boogie-woogie

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boog·ie-woog·ie

 (bo͝og′ē-wo͝og′ē, bo͞o′gē-wo͞o′gē)
n.
A style of blues piano playing characterized by a quick tempo, a repeated bass line, and a series of improvised variations in the treble.

[From African American Vernacular English, perhaps ultimately of West African origin and akin to Hausa bugi, form taken by the verb buga, to beat (drums), when preceding a noun object or to Mande bugɔ, to beat drums.]

boogie-woogie

(ˈbʊɡɪˈwʊɡɪ; ˈbuːɡɪˈwuːɡɪ)
n
(Jazz) a style of piano jazz using a dotted bass pattern, usually with eight notes in a bar and the harmonies of the 12-bar blues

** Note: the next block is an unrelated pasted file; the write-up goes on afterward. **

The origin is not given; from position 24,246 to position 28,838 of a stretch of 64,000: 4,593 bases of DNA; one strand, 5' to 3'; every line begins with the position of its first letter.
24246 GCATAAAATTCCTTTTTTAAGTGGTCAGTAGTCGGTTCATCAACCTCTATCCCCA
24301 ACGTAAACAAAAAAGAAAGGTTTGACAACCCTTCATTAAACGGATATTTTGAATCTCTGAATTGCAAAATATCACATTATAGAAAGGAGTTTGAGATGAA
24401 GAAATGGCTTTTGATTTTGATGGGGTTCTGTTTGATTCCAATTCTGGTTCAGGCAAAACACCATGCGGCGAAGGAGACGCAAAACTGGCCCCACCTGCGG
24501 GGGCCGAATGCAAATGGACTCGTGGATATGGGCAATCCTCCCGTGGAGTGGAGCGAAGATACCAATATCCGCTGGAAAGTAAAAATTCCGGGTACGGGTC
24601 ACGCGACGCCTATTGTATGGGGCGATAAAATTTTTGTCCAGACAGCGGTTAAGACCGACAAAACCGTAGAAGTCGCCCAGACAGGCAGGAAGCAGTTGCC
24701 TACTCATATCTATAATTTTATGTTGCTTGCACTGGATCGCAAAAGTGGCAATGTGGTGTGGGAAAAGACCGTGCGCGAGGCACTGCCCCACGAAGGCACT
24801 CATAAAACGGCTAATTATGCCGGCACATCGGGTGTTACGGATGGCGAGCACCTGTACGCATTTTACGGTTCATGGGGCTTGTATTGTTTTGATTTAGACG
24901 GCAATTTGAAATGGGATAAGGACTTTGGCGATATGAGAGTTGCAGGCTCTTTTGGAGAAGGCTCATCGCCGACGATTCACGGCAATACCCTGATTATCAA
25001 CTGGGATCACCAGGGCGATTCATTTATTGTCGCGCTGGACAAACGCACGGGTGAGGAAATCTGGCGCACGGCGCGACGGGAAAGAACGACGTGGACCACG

boog•ie-woog•ie

(ˈbʊg iˈwʊg i, ˈbu giˈwu gi)

n.
a style of jazz piano blues featuring a constantly repeated bass figure and melodic improvisation in the treble.
[1925–30, Amer.; rhyming compound]

boogie-woogie

A jazz piano style based on blues guitar, with a strong, repetitive left-hand bass line and usually having eight beats to the bar. An early boogie-woogie hit was “Honky Tonk Train Blues” released in the 1930s by Meade “Lux” Lewis.
ThesaurusAntonymsRelated WordsSynonymsLegend:
Noun1.boogie-woogie - an instrumental version of the blues (especially for piano)boogie-woogie - an instrumental version of the blues (especially for piano)
blues - a type of folksong that originated among Black Americans at the beginning of the 20th century; has a melancholy sound from repeated use of blue notes
jazz - a genre of popular music that originated in New Orleans around 1900 and developed through increasingly complex styles
Translations

boogie-woogie

[ˈbuːgɪˌwuːgɪ] Nbugui-bugui m

boogie-woogie